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standing its obviously innocent character, Baron de Hirsch was prevented from carrying into effect liis large and liberal project for the benefit of his Russian co-religionists. Only one gratifying incident in the history of the Jews of Russia in the past year can be placed on record. It is the brilliant speech delivered in September last by the Archbishop Nicanor in the Cathedral of Odessa, before a large and influential audience. His noble defence of the Jews, which created a deep impression throughout Russia, merits grateful recognition at the hands of the entire Jewish race.
The condition of the Jews in Roumania continues to be one of helpless resignation to oppressive laws, vexatious ordinances, and arbitrary persecutions.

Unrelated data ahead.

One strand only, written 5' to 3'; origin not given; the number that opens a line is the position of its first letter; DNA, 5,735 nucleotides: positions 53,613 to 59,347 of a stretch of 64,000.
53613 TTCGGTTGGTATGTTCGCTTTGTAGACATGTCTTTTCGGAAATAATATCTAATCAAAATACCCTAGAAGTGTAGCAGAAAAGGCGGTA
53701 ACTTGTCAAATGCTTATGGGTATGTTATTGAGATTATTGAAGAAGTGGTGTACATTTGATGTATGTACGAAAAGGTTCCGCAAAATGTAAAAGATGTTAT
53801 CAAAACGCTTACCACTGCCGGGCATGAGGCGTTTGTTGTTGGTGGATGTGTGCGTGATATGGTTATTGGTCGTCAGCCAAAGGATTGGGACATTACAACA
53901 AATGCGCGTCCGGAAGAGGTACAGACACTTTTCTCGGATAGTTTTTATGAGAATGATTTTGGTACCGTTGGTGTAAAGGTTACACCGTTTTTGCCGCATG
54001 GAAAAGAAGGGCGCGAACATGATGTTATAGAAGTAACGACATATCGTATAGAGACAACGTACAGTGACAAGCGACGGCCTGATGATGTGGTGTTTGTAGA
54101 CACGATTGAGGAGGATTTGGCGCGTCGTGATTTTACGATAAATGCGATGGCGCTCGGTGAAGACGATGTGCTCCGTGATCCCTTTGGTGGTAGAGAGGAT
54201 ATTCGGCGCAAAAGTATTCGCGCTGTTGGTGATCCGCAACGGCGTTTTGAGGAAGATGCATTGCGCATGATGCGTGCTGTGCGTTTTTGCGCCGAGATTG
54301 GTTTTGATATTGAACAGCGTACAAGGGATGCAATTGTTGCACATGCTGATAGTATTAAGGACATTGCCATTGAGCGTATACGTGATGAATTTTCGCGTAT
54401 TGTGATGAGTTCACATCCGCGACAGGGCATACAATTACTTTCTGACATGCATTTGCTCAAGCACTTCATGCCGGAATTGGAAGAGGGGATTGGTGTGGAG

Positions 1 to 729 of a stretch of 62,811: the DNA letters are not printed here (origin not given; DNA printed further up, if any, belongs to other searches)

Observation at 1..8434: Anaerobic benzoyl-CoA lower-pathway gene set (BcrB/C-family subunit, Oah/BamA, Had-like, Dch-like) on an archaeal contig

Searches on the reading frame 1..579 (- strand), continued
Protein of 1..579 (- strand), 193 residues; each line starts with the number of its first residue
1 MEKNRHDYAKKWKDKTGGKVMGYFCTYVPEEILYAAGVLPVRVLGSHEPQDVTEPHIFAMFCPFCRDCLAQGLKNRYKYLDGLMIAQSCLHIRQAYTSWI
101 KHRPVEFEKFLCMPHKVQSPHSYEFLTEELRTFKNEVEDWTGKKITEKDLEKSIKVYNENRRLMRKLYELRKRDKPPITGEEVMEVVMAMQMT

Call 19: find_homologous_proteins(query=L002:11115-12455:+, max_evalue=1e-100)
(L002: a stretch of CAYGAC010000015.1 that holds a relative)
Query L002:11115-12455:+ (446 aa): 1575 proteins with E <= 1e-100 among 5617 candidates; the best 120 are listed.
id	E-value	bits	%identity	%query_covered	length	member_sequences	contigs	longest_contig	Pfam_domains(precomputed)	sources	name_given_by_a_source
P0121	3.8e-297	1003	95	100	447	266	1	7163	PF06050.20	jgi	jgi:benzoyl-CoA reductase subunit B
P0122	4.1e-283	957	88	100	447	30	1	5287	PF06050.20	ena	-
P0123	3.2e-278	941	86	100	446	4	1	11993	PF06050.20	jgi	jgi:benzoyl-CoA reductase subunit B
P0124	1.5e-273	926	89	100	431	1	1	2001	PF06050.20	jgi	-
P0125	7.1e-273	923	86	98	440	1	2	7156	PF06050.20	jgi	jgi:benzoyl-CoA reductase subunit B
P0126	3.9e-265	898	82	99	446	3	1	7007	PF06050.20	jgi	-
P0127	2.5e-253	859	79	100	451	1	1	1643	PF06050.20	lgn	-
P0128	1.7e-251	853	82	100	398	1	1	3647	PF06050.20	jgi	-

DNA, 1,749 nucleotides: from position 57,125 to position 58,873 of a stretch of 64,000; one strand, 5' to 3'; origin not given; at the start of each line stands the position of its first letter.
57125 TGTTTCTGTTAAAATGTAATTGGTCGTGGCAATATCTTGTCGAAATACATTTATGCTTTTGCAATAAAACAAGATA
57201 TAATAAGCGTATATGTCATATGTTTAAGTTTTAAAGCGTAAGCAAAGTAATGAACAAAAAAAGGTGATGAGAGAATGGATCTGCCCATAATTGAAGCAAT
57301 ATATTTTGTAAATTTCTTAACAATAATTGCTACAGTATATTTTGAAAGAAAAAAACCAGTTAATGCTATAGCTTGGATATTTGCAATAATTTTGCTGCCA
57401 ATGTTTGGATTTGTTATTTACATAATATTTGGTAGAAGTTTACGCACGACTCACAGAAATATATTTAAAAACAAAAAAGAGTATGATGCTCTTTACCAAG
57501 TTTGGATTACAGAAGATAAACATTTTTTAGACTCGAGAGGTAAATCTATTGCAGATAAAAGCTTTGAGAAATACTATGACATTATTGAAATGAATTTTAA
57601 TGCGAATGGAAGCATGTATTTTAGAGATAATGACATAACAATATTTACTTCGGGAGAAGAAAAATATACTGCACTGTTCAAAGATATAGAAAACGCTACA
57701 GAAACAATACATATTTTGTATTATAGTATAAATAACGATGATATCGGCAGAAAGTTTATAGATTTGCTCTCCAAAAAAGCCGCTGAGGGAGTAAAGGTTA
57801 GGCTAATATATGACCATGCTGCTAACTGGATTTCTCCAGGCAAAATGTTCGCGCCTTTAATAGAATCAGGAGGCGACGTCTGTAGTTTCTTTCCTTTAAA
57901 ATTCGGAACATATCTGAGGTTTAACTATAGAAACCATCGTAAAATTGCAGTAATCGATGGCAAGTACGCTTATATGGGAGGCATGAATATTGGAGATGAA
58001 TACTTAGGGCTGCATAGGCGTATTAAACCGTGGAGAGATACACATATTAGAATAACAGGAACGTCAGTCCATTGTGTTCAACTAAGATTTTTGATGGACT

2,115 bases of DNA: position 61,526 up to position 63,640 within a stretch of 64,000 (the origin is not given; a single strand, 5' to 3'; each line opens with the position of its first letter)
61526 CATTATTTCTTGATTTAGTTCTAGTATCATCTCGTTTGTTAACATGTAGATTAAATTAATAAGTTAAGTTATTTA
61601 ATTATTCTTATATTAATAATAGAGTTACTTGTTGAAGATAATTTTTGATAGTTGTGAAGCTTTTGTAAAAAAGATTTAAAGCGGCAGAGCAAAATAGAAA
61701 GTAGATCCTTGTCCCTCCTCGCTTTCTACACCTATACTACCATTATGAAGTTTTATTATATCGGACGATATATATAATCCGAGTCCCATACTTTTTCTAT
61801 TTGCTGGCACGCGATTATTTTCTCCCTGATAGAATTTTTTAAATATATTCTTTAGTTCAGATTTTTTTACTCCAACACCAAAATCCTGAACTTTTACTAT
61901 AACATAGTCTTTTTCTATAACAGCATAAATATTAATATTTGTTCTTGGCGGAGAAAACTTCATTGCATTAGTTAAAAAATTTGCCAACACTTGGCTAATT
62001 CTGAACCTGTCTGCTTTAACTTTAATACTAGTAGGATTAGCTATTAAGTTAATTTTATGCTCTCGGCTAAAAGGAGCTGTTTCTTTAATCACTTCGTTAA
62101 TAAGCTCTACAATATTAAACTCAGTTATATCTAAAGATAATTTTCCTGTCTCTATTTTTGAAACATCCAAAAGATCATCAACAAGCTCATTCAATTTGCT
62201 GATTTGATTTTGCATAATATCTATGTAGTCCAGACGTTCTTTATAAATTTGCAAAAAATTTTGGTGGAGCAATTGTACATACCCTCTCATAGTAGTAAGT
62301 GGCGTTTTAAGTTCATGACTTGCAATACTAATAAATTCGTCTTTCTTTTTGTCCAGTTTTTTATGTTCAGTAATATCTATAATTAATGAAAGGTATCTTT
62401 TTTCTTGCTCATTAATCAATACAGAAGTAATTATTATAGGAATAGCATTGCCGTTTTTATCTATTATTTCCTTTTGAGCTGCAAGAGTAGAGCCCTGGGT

These form an almost endless list, and though the present Government has not added any new item to it, they constitute a dead weight which presses more and more heavily upon the Jews of that unhappy country.
In order to substantiate the foregoing statements, a few of those laws and ordinances may be mentioned, which date back to the last year of the Bratiano Government, laws that have not been repealed and are in full force. They will, at the same time, throw some light upon the question of the Austro-Roumanian commercial treaty.
First, there is the law concerning vagrants, which term has been construed to mean men without a homestead, or without obvious means of maintenance, or without papers of legitimation, or newly arrived, or whatever the prefect, the mayor, or their subordinate sbirris may choose to understand. Such men are not allowed to live or to settle in the villages. One would think that if a man was born in a village, had been enrolled in the contingent of the army sent by the village, had served
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